The technology, known as brain-computer (or brain-machine) interface, is in its infancy as far as human use — though scientists have been studying the concept for years. But experts say that people with paralysis or amputations could be using the technology at home within the next decade.
A Smartphone That Converts Text to Braille Developed for the Blind
An Indian has developed a unique smart-phone that can aid the blind and help them perform functions other than answering calls.
Technology has definitely been a blessing to humans and smartphones have become the need of the day. With having everything from the daily wake-up call (read alarm) to good-night reads (ebooks) on your phone, it has become an essential, almost a basic need.
However, there is a segment of population who do not benefit from such modern gadgets. While a smartphone is a necessity for most of us, it is useless for a blind person. To help even the blind benefit from the smartphone, an Indian has released a new Braille version of the phone.
Developed by Sumit Dagar, who is still working on setting up his formal organisation at the Centre for Innovation Incubation and Entrepreneurship, located in IIM-A, the phone is the world’s forst Braille smartphone.
But how does the phone work? The messages and texts are sent as regular messages. However, instead of a smooth glass panel, the phone comes with depressions. The innovative ‘touch-screen’ elevates and depresses contents into touchable patterns which can then be deciphered by the blind.
Using a kid-friendly robot during behavioral therapy sessions may help some children with autism gain better social skills, a preliminary study suggests.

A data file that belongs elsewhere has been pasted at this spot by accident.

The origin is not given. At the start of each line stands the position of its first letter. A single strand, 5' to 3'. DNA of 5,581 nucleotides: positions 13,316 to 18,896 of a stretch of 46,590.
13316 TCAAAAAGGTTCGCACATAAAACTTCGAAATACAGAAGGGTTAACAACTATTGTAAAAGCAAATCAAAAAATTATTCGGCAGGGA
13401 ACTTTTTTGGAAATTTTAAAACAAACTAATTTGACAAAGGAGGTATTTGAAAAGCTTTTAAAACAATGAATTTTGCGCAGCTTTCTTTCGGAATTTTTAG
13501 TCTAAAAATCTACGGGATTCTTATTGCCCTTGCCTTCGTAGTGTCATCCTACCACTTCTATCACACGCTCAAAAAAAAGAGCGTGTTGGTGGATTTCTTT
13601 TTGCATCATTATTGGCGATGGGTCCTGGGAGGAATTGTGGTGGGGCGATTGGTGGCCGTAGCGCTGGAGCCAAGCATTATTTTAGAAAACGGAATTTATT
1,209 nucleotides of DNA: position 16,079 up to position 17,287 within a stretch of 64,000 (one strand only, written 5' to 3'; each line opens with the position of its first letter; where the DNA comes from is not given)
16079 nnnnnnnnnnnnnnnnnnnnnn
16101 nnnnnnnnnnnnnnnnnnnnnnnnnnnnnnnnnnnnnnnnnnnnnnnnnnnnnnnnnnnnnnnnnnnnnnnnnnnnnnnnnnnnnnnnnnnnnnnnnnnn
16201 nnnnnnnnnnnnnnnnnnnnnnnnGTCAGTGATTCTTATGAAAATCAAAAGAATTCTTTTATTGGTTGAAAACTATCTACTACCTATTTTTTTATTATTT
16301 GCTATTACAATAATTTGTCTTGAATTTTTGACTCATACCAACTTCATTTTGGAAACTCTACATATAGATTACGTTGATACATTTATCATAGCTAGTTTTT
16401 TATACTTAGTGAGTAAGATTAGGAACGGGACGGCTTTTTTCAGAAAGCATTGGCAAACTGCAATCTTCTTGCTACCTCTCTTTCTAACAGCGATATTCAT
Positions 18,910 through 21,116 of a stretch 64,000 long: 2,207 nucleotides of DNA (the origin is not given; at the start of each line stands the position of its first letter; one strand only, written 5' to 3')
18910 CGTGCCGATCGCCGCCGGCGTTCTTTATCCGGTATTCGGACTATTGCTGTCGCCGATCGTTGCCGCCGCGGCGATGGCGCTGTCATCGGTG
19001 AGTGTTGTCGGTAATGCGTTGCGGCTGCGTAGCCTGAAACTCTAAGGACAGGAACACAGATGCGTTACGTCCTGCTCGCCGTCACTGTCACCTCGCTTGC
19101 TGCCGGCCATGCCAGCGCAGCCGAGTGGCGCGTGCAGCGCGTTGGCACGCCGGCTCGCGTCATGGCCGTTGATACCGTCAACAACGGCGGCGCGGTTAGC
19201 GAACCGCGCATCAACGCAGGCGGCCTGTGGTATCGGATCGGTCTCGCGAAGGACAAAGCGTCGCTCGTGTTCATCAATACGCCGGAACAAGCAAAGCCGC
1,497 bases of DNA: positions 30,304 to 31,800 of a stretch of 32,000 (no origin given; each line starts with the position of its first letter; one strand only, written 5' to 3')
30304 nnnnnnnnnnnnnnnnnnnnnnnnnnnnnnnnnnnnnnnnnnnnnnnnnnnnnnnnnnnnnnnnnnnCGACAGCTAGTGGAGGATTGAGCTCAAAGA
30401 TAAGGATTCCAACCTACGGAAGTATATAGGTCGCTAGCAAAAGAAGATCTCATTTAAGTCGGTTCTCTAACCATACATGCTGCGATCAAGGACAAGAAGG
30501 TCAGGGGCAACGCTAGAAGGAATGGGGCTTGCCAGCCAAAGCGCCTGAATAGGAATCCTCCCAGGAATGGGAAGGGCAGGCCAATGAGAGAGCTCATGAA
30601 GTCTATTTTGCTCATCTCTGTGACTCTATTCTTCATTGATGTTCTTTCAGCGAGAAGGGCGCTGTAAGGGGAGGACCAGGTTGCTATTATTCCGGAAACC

Any surface becomes a touchscreen with smart projected interface
While everyone seems to have a touchscreen in their pocket, the next big thing is having a touchscreen pretty much wherever you want, whenever you want it. This prototype “smart environment” lets you turn any surface into a display or control.
Want email controls on your desk, or volume on the armrest of your chair? No problem. This combination of Kinect depth-sensing camera and wide-angle projector can track a user’s hand, and drop a virtual button or other control wherever that user feels like putting it. It takes a bit of doing, but eventually, buttons can appear (and disappear) with a gesture.
This so-called WorldKit system was developed by Robert Xiao, a graduate student at Carnegie Mellon University, in collaboration with professor Scott Hudson, and the work of another grad student, Chris Harrison. (Sharp-eyed readers may recognize the idea from a much earlier version of the system that Harrison was working on, back in 2010.)
What’s new is the use of the Kinect/projector combo to track an interface that’s not just on your hand or the surface right in front of you, but in larger more challenging spaces: across an entire wall or covering an area of the floor. And it can do more than track your hand — it can count or track items like coins, or provide real-world measurements like size and distance.
In Kenya, technology revolutionizes TB management